As Milwaukee Public Schools begins its budget process, it’s facing an uncertain future but some reassurance from a recently approved tax referendum. Superintendent Keith Posley wants to spend about half of the referendum revenue on employee salaries and benefits, and use much of the rest to add 229 new positions.
MPS’s total budget is about $1.2 billion. The referendum will increase funding by $57 million next school year, gradually growing to $87 million in 2023.
Under Posley’s proposal, $25 million of the referendum would be spent on salary schedules – which were reinstated by the school board in 2019. The pay scales provide reliable raises for teachers and other staff. The $25 million would enable the district to implement phase three of the salary schedules, for certain administrators.
Posley’s proposal would also increase the number of teachers in early childhood education, music, art, physical education, career/tech, world language, and other areas. About $6 million would pay for additional support staff, like counselors, psychologists, social workers, and nurses.
The district has not released details about which schools would receive the additional staff. Posley says they would go to buildings with the highest need.
“It will be important to benefit all students while giving priority to those schools and students with the most needs,” Posley said at a school board meeting Thursday. “We need to use an equity lens as we consider possible funding.”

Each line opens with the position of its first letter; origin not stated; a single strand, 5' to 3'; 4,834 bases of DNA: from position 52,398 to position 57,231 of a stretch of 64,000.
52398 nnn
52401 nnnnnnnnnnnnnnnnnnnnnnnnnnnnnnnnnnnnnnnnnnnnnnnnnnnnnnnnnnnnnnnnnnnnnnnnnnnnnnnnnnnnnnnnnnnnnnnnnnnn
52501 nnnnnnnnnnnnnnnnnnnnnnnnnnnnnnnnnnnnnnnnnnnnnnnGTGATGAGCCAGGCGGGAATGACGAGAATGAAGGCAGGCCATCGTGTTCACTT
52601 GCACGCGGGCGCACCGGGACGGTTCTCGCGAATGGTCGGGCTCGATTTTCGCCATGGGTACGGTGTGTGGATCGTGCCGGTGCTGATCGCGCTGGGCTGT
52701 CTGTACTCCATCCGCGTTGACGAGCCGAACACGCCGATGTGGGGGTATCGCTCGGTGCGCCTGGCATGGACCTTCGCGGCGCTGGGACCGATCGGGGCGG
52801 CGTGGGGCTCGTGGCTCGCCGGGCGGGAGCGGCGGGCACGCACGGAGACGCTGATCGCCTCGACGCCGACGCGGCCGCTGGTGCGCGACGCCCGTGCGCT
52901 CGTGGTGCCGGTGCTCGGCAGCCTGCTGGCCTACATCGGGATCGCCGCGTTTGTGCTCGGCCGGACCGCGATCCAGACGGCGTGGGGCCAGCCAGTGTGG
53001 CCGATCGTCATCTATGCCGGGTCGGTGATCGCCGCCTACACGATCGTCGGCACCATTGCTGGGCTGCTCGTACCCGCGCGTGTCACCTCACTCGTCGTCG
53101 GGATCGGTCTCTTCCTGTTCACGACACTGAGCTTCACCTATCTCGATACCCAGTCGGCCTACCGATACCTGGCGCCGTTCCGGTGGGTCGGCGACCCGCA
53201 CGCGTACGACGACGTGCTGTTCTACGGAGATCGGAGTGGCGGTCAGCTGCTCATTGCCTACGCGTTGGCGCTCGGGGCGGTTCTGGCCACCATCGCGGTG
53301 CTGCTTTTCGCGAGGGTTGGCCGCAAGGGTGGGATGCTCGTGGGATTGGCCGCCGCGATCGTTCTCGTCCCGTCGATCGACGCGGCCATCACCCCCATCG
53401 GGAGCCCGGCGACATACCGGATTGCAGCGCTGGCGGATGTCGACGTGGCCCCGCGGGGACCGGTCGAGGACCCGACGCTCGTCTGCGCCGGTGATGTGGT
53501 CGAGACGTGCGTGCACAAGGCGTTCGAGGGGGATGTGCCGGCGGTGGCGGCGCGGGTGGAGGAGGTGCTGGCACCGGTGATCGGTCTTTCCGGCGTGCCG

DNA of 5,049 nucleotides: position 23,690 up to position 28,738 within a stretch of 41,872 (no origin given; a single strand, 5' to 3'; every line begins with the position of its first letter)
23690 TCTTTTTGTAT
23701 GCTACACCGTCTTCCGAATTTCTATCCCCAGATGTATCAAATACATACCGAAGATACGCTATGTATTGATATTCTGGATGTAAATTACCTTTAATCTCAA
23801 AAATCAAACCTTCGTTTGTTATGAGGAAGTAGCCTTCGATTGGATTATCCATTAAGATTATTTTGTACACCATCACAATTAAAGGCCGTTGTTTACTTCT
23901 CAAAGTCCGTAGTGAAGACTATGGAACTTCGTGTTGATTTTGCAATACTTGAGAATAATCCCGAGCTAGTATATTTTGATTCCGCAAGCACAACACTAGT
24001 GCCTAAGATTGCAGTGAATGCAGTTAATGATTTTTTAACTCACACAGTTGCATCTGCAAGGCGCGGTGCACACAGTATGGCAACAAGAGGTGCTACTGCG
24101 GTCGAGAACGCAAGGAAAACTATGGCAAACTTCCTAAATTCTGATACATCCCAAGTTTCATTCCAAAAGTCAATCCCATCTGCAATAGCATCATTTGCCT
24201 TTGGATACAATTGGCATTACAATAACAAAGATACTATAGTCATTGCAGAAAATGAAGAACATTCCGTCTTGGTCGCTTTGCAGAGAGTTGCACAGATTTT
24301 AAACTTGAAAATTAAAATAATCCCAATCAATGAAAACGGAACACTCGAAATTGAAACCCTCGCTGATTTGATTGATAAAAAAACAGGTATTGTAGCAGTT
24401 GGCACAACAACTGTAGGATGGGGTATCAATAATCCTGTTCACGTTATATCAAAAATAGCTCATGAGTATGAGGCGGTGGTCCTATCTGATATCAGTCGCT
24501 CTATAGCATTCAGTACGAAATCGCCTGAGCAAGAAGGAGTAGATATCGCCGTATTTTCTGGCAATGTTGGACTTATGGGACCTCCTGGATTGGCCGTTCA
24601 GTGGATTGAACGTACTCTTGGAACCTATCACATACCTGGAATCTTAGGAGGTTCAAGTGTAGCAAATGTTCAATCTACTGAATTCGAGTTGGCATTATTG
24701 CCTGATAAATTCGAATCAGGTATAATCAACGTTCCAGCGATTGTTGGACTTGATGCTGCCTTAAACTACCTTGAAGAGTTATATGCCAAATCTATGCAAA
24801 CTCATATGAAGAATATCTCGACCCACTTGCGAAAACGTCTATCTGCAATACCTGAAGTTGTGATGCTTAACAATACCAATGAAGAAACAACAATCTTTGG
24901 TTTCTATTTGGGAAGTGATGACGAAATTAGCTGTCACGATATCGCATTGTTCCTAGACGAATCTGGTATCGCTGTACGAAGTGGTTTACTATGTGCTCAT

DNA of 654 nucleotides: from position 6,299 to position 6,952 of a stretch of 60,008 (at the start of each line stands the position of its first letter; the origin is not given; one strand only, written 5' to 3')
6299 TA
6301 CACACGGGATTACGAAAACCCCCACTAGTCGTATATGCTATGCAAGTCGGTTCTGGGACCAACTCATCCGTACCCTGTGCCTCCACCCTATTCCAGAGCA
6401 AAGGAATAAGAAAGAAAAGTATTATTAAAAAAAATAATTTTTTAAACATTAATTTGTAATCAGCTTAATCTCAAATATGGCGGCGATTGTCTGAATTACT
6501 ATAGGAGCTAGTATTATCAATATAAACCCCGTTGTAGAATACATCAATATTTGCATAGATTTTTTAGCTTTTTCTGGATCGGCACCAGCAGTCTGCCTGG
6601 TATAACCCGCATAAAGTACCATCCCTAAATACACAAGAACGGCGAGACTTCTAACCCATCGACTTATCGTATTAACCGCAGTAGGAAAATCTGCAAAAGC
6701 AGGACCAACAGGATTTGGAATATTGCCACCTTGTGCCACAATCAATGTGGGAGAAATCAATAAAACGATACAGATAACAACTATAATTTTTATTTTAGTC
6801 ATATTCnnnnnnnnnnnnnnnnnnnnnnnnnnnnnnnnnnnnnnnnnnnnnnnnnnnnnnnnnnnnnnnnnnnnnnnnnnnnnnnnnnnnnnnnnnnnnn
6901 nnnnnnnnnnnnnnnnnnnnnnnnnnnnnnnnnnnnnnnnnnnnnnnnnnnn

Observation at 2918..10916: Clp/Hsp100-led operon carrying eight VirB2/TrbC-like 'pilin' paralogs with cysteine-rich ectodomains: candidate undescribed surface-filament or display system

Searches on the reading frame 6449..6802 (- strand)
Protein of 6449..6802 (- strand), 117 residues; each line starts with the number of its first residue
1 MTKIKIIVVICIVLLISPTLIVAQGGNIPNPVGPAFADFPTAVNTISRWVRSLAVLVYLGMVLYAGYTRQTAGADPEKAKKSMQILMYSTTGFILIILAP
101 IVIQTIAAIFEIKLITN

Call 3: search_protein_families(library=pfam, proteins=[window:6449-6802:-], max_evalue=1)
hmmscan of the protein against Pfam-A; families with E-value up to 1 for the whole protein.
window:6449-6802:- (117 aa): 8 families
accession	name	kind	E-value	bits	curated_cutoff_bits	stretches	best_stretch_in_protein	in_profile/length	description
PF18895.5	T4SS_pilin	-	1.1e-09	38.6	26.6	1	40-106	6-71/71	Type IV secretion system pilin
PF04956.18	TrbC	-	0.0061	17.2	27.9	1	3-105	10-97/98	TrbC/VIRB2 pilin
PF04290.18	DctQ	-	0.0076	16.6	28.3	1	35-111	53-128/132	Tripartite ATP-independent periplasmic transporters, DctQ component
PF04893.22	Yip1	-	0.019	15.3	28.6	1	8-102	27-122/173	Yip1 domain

The budget planning is happening amid tremendous uncertainty about the future. The COVID-19 pandemic pretty much guarantees that the next school year will not be normal. And MPS’s funding streams, including state aid, could be in jeopardy as state revenue plummets.
“Things are not looking good,” said MPS Legislative Policy Manager Chris Thiel. “Things are looking bad.”
MPS’s fund balance, or lack thereof, adds to the district’s precarious financial situation. Chief Financial Officer Martha Kreitzman said current budget plans would leave MPS with just $13.2 million in reserves. That’s less than 2% of the district’s school operations fund.
“On an almost billion-dollar [school operations] budget, we should have 10 to 20% in fund balance,” Kreitzman said. “Even if we had the minimum, that would mean $100 million. Currently, we have $13.2 million.”
Kreitzman said it’s important for MPS to look at cost-cutting in future years. The MPS superintendent has not asked for any large reductions in the current budget, although he is pushing to restructure bus routes, which would save between $2 million and $3 million.
MPS will hold its next budget hearing on May 19 over videoconference. Staff say they are working to allow spoken testimony from the public, which has not been an option at MPS’s virtual meetings so far.
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